BT understands that further concerns were raised regarding the appointment-booking function. Though the doctors did not expressly consent to accepting bookings through the website, the website could have given the impression that personal information is being collected from patients on behalf of doctors to facilitate bookings.
DoctorxDentist had also used photographs and text from the doctors' Web pages without obtaining permission, even though they did not own the copyright to the materials.
Ms Ding said descriptive text and photos were removed from the platform after the company received the legal letter. The appointment-booking function for these doctors was also turned off.
But the doctors' platform listings remain up.
DoctorxDentist, which launched as a blog in 2016, began building its database and network of content contributors with the aim of becoming an independent platform for consumer healthcare education.
According to data platform Handshakes, its sole director and shareholder is an individual called Rose Chen Ah Keow. Chief executive officer Tristan Hahner, a German, was brought on the team for his expertise in creating SEO (search engine optimisation) architecture.
Advisers to the startup include WongPartnership partner Melanie Ho, who is a counsel for SMC and Singapore Dental Council; Vincent Chia, former chief of Gleneagles Hospital; and Tay Kah Seng, the former director of engineering at Quora.
Since its inception, the platform has amassed wide-ranging information on medical practitioners in Singapore.
But most doctors BT spoke to were unaware that they were listed on the platform with an appointment-booking function. They raised concerns about reviews of doctors being published on the website.
Medical practice and the quality of service is defined differently by medical and non-medical people, said Leong Choon Kit, a family physician at Mission Medical Clinic.
"A lot of frills can be added to make the public or patients happy, but are not necessary and add to healthcare costs. Plus, the doctors, instead of raising their bar for clinical quality, might choose to please the patients more than managing and curing the disease," he said.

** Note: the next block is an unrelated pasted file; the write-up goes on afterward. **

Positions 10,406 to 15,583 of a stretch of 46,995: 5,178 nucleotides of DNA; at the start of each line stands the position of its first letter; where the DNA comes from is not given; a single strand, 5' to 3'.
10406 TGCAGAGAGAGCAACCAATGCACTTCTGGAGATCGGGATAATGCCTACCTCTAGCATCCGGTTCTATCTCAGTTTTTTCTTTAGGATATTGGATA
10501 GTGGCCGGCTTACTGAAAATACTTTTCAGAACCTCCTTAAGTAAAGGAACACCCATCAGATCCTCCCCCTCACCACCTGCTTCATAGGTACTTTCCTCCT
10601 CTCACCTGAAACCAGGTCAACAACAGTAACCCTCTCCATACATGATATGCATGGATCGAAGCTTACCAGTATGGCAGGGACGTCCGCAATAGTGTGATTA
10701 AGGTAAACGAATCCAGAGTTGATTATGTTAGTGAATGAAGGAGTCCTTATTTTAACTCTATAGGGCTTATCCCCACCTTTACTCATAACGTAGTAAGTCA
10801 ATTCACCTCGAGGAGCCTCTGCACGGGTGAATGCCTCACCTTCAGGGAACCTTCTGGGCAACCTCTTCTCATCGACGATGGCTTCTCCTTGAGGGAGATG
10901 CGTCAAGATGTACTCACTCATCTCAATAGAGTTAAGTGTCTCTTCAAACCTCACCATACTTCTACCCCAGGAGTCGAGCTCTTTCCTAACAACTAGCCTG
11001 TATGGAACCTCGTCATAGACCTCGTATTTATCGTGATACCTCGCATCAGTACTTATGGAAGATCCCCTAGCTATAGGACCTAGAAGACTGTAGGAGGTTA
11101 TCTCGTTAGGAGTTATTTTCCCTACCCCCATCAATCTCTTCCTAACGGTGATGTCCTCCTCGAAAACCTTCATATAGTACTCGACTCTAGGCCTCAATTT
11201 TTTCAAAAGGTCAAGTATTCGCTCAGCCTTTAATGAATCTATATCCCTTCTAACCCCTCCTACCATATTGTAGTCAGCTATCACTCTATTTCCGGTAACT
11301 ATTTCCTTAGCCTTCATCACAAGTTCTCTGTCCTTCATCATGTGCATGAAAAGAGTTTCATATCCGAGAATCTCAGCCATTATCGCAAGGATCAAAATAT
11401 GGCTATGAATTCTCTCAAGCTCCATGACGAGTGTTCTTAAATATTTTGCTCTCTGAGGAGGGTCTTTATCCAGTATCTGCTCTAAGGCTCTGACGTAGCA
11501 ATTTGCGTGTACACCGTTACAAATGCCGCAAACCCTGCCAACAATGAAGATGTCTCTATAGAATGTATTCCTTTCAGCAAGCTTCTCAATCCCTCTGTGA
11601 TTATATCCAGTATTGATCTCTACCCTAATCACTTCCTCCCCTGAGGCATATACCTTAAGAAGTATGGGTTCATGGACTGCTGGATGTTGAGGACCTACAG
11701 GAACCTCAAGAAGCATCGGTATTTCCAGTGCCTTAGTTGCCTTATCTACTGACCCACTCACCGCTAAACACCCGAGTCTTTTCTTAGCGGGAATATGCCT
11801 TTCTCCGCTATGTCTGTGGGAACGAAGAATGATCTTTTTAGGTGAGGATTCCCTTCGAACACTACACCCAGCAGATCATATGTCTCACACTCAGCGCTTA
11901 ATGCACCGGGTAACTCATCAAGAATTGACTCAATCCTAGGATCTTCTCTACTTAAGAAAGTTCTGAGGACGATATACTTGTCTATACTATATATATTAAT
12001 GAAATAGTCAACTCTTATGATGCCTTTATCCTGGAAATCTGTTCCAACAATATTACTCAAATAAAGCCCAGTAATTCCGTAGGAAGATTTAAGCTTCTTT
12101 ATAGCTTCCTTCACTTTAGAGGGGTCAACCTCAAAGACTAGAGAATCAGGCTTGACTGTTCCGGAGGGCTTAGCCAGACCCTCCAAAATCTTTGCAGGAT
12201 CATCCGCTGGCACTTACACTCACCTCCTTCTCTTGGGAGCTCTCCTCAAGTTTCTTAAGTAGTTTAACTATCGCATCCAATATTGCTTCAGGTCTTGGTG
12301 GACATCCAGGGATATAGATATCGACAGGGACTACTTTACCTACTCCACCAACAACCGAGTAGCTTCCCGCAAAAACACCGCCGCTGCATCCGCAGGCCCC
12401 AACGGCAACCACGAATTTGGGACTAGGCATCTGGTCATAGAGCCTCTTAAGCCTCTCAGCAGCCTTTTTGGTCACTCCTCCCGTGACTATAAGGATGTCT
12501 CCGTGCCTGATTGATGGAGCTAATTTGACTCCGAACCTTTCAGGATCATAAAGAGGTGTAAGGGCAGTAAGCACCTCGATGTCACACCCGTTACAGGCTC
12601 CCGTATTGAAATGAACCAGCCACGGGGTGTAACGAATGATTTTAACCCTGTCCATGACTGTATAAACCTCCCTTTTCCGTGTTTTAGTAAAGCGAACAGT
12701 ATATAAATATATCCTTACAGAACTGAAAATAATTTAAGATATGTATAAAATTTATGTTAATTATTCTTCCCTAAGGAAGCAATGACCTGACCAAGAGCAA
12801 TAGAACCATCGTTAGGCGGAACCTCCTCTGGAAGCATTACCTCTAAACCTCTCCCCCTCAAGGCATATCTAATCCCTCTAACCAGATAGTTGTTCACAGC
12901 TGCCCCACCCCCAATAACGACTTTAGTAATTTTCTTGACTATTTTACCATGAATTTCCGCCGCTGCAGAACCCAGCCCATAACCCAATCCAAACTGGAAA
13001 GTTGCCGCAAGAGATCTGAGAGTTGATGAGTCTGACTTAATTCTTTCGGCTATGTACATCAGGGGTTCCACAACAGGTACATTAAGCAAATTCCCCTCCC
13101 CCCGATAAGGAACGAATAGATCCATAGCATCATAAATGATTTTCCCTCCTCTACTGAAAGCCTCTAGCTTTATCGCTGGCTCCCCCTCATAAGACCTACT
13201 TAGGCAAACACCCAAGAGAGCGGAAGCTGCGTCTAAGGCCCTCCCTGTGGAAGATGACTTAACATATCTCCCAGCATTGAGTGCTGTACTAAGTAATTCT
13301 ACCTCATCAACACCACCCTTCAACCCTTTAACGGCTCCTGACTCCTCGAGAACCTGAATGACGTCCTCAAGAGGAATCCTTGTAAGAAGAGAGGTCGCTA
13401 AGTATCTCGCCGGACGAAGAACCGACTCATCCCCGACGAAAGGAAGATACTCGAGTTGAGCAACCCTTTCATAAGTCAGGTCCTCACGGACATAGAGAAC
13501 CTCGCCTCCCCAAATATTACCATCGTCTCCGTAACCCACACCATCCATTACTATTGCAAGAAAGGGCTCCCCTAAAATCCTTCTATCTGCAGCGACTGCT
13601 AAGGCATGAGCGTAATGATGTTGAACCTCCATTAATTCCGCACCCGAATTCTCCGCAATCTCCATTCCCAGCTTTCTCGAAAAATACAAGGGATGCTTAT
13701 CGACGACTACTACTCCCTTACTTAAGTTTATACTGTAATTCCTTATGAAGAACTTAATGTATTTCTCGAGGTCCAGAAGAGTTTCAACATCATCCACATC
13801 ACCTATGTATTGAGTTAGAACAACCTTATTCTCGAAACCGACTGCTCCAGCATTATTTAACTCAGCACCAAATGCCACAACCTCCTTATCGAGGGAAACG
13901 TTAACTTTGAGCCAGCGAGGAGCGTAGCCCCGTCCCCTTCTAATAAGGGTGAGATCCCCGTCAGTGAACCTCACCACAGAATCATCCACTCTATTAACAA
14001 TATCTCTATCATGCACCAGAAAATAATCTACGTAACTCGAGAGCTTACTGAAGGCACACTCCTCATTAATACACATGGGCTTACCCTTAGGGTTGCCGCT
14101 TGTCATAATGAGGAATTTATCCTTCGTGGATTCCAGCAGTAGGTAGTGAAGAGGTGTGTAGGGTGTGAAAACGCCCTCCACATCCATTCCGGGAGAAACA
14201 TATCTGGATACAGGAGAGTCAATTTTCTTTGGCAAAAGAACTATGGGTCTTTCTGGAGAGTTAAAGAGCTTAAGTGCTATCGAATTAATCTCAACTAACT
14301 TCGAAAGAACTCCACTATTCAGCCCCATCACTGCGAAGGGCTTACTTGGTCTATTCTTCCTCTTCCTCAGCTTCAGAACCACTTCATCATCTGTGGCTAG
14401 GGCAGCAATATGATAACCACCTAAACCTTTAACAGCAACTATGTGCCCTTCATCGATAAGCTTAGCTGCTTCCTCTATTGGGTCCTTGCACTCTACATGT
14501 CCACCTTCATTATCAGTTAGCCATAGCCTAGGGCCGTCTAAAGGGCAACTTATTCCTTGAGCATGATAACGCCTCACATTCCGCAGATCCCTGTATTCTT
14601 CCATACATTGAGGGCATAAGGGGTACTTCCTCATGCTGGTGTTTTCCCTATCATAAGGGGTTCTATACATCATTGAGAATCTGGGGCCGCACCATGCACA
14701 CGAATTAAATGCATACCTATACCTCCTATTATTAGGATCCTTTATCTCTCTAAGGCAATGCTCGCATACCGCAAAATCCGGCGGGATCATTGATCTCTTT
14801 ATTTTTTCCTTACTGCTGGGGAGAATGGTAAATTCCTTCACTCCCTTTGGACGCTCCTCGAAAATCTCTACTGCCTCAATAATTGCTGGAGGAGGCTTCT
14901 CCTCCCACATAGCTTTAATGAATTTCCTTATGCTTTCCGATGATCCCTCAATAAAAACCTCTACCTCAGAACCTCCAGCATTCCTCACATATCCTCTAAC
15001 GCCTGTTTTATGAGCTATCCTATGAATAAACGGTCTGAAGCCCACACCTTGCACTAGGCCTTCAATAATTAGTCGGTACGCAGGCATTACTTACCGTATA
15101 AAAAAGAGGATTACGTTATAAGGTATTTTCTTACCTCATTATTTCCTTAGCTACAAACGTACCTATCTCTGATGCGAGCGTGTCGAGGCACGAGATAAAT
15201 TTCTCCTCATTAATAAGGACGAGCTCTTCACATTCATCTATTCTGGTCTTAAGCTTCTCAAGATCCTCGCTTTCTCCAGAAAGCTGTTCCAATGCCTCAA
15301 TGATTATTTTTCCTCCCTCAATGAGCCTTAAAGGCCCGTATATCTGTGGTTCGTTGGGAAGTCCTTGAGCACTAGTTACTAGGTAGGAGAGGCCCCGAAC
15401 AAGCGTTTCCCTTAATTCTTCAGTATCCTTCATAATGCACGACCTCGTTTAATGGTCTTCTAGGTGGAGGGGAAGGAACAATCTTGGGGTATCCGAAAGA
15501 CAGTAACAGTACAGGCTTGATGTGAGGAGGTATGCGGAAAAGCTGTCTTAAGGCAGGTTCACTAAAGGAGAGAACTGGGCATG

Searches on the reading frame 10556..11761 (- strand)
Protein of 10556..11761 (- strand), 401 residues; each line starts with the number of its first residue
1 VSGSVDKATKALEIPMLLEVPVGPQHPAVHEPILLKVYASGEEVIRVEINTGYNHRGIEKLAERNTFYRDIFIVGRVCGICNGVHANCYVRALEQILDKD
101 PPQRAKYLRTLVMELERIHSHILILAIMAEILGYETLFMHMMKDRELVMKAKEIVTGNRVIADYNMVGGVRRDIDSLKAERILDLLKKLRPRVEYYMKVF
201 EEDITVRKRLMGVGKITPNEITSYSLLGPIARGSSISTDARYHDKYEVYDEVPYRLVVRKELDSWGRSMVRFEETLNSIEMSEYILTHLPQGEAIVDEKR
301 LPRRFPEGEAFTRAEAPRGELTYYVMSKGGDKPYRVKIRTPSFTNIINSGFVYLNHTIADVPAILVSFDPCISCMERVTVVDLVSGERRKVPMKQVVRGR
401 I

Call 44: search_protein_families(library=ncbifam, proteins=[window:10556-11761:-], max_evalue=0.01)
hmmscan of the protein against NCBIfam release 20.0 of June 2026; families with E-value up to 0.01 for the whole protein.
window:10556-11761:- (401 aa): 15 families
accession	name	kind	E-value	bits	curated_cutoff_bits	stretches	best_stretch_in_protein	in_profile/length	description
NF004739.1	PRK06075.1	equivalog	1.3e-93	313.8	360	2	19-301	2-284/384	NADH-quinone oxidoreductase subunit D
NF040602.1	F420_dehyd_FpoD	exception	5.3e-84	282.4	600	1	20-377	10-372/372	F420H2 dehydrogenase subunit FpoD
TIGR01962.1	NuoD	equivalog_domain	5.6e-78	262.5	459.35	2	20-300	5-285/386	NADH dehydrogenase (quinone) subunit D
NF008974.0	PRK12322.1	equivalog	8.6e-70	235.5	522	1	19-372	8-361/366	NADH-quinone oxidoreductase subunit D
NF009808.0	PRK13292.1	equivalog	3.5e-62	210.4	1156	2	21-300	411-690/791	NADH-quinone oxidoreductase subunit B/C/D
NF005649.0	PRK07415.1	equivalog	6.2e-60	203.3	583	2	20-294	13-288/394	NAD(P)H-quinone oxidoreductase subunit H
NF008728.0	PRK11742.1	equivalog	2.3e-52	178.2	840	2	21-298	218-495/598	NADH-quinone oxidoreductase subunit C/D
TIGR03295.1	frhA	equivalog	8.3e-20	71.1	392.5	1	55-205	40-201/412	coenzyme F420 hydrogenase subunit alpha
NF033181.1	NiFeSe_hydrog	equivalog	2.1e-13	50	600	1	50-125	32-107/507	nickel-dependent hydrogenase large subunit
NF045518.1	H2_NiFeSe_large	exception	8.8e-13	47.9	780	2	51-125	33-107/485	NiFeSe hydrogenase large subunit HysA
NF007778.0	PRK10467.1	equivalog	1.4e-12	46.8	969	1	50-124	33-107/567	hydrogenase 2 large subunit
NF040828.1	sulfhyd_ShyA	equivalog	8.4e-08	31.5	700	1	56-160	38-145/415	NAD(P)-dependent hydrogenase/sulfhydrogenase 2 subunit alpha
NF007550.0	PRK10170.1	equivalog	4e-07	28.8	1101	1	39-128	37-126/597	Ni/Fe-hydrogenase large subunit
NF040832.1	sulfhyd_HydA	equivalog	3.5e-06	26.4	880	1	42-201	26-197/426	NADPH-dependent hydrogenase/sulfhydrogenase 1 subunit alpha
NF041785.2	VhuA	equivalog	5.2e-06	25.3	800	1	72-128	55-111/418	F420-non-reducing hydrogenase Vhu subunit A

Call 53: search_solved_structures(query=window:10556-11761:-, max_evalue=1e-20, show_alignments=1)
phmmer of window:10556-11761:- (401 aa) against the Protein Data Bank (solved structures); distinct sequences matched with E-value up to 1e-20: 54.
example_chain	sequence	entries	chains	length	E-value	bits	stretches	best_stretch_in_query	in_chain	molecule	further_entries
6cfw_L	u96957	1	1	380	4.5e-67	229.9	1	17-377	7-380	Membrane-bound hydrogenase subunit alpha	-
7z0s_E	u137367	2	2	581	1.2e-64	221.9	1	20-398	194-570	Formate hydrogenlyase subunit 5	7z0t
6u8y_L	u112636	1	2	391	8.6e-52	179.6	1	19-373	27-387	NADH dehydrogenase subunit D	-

Dr Leong added that patients could inadvertently expose confidential information about themselves while writing the review.
Gastroenterologist Desmond Wai, who has a rating of 4.8 based on five reviews on the platform, questioned the authenticity of reviews on such websites.
"We don't know whether they're real, or whether they are created. There is no way for us to check. So, therefore, how sure are we that those reviews are genuine?" he said.
Ms Ding said that as a third-party platform, DoctorxDentist does not verify patient reviews and that it is not possible to verify all reviews. She likened it to Glassdoor, a website where former and current employees can post about their experiences at companies.
But when a doctor complains about particular reviews, the company is obliged to take it down, she said. Users need to leave a phone number when writing a review; DoctorxDentist also recently started requiring users to have an active social media account.
Ms Ding said patients are not paid to review doctors. The website also posts videos and webinars that feature doctors, but does not earn anything from those.
In a feature on online news publication Tech in Asia, DoctorxDentist said it earns US$150,000 in monthly recurring revenue. The company works with brands in the healthcare industry and doctors to co-create written educational healthcare content that is optimised for Google search.
Source: Business Times © Singapore Press Holdings Ltd. Permission required for reproduction.